Playoff heroes are born every year. This year is no different. As I watched Princeton QB Chance Barker play Friday it was easy to forget he’s just a sophomore. He made throws even collegiate passers struggle to layer over defenders. His 28-yard completion to Dom Collins down the left sideline was placed perfectly over a defender but just far enough inbounds for Collins to make a play on it.
He finished Friday’s quarterfinal game against Parkersburg 20 of 26 passing for 247 yards with two touchdown passes. In two rain games this season (Hurricane and Parkersburg) that were played in monsoons he’s 41 of 50 passing with 555 yards and seven touchdown passes without a turnover.
He excelled out of structure too, scrambling when the play broke down and was rewarded with a 17-yard touchdown run on one such play. Three of his six rushes resulted in either a first down or touchdown. He’s essentially a junior at this point but with two years left to play he’s already one of the best QBs in the state.
There’s more to playing QB than throwing catchable passes. Barker knows where to go, takes advantage of pre-snap looks to get the ball to his slots when uncovered, uses his legs when necessary and rarely ever puts the ball in harm’s way. Before the season I didn’t know how the program would replace Grant Cochran. He helped usher in the current era of success and made the spread attack functional and efficient, paving the way for what Barker’s doing. Yet somehow Barker has erased most of Cochran’s records with one of the best, if not the best, QB season the area has ever seen. A quick glance would support the thought that Barker’s season is right there with the Kennedy winning campaign Will Cole produced for Bluefield in 2008 (3,022 yards passing, 33 TDs and 12 interceptions).
Barker isn’t alone though.
West QB Cole Vandall threw two touchdown passes and ran for another score in a game where West needed points. Was Wahama going to put 50 on the board? No. West’s defense is far too good to allow that. But the White Falcons weren’t going to be blanked either.
It gets tight in the second round of the playoffs. Every play and possession carry more weight so for Vandall to execute to the tune of three scores with one turnover while catching the conversion pass that made the difference speaks volumes.
This section was previously called gold stars but Game Balls makes more sense. Live and learn.
Wilson Boggess, James Monroe – Boggess came away with two interceptions Saturday, returning one 70 yards for a score. John Mustain has been pleased with how his secondary, which graduated numerous starters from last season’s team, has trended of late and Boggess’ performance in a shutout is precisely why.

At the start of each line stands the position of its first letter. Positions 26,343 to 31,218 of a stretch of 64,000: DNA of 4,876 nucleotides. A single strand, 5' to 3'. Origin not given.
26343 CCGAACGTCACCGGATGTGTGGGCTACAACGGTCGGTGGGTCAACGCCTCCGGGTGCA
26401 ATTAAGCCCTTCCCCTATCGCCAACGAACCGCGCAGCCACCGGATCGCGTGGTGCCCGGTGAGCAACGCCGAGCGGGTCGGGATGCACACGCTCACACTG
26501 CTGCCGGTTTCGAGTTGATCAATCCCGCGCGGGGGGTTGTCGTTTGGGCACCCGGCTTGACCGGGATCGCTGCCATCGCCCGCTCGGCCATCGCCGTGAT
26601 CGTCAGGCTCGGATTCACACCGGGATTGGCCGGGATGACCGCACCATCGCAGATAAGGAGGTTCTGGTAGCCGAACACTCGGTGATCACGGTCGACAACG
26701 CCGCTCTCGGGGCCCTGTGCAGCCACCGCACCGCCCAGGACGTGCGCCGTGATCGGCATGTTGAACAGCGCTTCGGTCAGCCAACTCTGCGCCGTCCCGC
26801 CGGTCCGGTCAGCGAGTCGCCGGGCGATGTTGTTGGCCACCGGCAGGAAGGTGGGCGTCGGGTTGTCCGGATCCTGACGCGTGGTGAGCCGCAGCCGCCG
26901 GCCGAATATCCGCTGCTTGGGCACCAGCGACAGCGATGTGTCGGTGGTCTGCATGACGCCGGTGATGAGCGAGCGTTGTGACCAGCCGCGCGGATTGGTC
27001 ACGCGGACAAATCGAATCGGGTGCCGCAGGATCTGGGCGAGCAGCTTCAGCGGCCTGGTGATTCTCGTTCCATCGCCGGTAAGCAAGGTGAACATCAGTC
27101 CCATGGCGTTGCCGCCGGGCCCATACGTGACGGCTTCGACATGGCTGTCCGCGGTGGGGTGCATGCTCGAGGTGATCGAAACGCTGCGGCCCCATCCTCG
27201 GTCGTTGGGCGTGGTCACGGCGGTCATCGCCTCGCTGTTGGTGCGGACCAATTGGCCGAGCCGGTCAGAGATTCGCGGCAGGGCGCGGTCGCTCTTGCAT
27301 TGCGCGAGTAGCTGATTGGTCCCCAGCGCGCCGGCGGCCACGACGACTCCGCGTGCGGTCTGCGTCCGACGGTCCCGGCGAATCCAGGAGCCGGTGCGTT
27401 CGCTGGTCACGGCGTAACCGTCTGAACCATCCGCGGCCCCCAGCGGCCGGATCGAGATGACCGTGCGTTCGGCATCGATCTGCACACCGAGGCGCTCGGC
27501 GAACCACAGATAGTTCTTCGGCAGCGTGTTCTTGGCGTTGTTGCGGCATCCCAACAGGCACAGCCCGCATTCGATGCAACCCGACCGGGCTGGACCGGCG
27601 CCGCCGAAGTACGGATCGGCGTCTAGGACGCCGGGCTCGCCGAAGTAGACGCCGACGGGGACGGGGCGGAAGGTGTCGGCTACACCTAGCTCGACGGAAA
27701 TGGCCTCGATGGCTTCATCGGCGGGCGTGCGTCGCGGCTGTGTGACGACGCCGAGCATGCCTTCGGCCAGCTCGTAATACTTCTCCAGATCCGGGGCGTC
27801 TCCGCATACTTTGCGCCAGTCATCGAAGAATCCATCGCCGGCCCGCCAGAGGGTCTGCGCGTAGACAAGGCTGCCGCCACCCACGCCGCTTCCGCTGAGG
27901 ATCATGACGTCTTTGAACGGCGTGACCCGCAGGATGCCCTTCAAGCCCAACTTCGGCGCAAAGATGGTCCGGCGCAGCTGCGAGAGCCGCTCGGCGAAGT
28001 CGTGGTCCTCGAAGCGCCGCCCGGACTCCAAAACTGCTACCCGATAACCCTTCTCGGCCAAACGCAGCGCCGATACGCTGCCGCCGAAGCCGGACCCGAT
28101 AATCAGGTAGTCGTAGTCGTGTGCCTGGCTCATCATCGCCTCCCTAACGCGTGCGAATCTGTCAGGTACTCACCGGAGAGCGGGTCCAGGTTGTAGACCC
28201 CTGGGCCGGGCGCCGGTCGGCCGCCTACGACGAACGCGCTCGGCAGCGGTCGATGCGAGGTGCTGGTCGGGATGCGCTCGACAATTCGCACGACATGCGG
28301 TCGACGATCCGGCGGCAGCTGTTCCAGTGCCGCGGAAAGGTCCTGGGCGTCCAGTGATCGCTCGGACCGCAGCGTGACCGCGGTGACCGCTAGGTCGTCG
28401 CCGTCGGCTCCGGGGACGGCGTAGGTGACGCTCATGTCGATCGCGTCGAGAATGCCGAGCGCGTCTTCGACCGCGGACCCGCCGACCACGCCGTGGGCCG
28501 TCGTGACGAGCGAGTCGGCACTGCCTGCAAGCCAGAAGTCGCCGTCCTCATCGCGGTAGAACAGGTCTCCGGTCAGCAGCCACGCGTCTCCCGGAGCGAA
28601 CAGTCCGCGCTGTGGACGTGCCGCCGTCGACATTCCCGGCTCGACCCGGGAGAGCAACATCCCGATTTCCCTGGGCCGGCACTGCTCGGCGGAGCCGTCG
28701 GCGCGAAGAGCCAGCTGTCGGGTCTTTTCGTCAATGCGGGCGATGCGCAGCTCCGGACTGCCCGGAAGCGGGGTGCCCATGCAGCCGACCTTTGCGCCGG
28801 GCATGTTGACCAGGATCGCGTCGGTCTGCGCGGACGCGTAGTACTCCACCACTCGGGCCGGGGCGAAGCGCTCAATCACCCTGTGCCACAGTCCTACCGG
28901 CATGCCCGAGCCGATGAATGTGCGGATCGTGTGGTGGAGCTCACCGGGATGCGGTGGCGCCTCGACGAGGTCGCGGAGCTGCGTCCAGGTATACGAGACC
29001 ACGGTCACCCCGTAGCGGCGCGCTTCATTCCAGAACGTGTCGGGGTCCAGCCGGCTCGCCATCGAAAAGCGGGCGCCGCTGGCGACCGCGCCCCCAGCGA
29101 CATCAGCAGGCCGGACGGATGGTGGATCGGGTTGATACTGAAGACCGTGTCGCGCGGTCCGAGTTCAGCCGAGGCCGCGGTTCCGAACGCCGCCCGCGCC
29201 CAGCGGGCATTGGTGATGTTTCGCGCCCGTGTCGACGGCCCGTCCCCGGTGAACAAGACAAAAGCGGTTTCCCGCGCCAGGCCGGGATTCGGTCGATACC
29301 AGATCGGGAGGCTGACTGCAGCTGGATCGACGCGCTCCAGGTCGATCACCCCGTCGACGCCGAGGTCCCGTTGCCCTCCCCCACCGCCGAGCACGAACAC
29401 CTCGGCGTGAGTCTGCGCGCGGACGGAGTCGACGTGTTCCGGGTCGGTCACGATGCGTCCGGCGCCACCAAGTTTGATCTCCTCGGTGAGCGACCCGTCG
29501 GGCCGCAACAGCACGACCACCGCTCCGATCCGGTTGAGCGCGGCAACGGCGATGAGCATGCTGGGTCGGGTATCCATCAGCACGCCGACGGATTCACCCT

Emily Saunders, Youngstown State – Saunders, a Wyoming East graduate, earned Horizon League Player of the Week honors for the first week of college basketball season. She averaged 21 points and 11.5 rebounds per game.
Kalum Kiser, Princeton – Kiser is a good example of why the open transfer rule is a positive. He made the jump from Class AA at PikeView to Class AAA at Princeton without any assurances he’d get to play. Now he’s arguably the Tigers’ best edge rusher and has been on a tear this postseason. His strip sack against Parkersburg was the play of the season to this point.
Here’s the heavy Greenbrier West part of the column.
After the Cavaliers beat James Monroe earlier this year, I praised the forward-thinking and analytically-charged decision making of West that led to an aggressive offensive approach. As a refresher West trailed 7-0 in that game with under a minute left and had the ball on its side of the field. Instead of kneeling and heading to the locker room the Cavaliers pushed the ball downfield and scored before the break.
What did Kelly Vaughan and his staff do this week? They planned ahead for situational football.
After West scored its final touchdown of the game it could’ve kicked a field goal to go up 21-14 or went for two to make sure Wahama could only tie the game. The Cavs busted out the Philly Special, converted for two and went up 22-14. Wahama, which has gone for two all year long, scored to make it 22-20 but failed on the conversion attempt. It ultimately didn’t make a difference in the outcome of the game but here’s Vaughan explaining the thought process.
“We have a kicker, but we knew they would go for two against us,” Vaughan said. “Once we scored the go-ahead touchdown, there was no doubt we were going for two. I have to praise the kids, they executed it perfectly. It was a beautiful play.”
It’s always refreshing to see coaches accounting for all of the situational scenarios and coaching without reservation. In contrast I was disappointed when Princeton scored against Parkersburg to make it a 37-34 game in the fourth quarter and kicked an extra point to make it 37-35. It worked out for the Tigers but that late in the game with the defense struggling to stop Parkersburg my armchair QB hat said to go for two and make it a one-point game.
If Parkersburg had scored again and kicked a PAT, Princeton would’ve trailed 44-36 had it gone for two and succeeded, meaning it could tie the game with a touchdown and another conversion if needed. It ended up not mattering either way but I believe that level of preparation and decision making for West is a huge reason the program has broken finally broken through to the semis for the first time in 10 years.
Up next, a breakdown of the Kennedy Award race.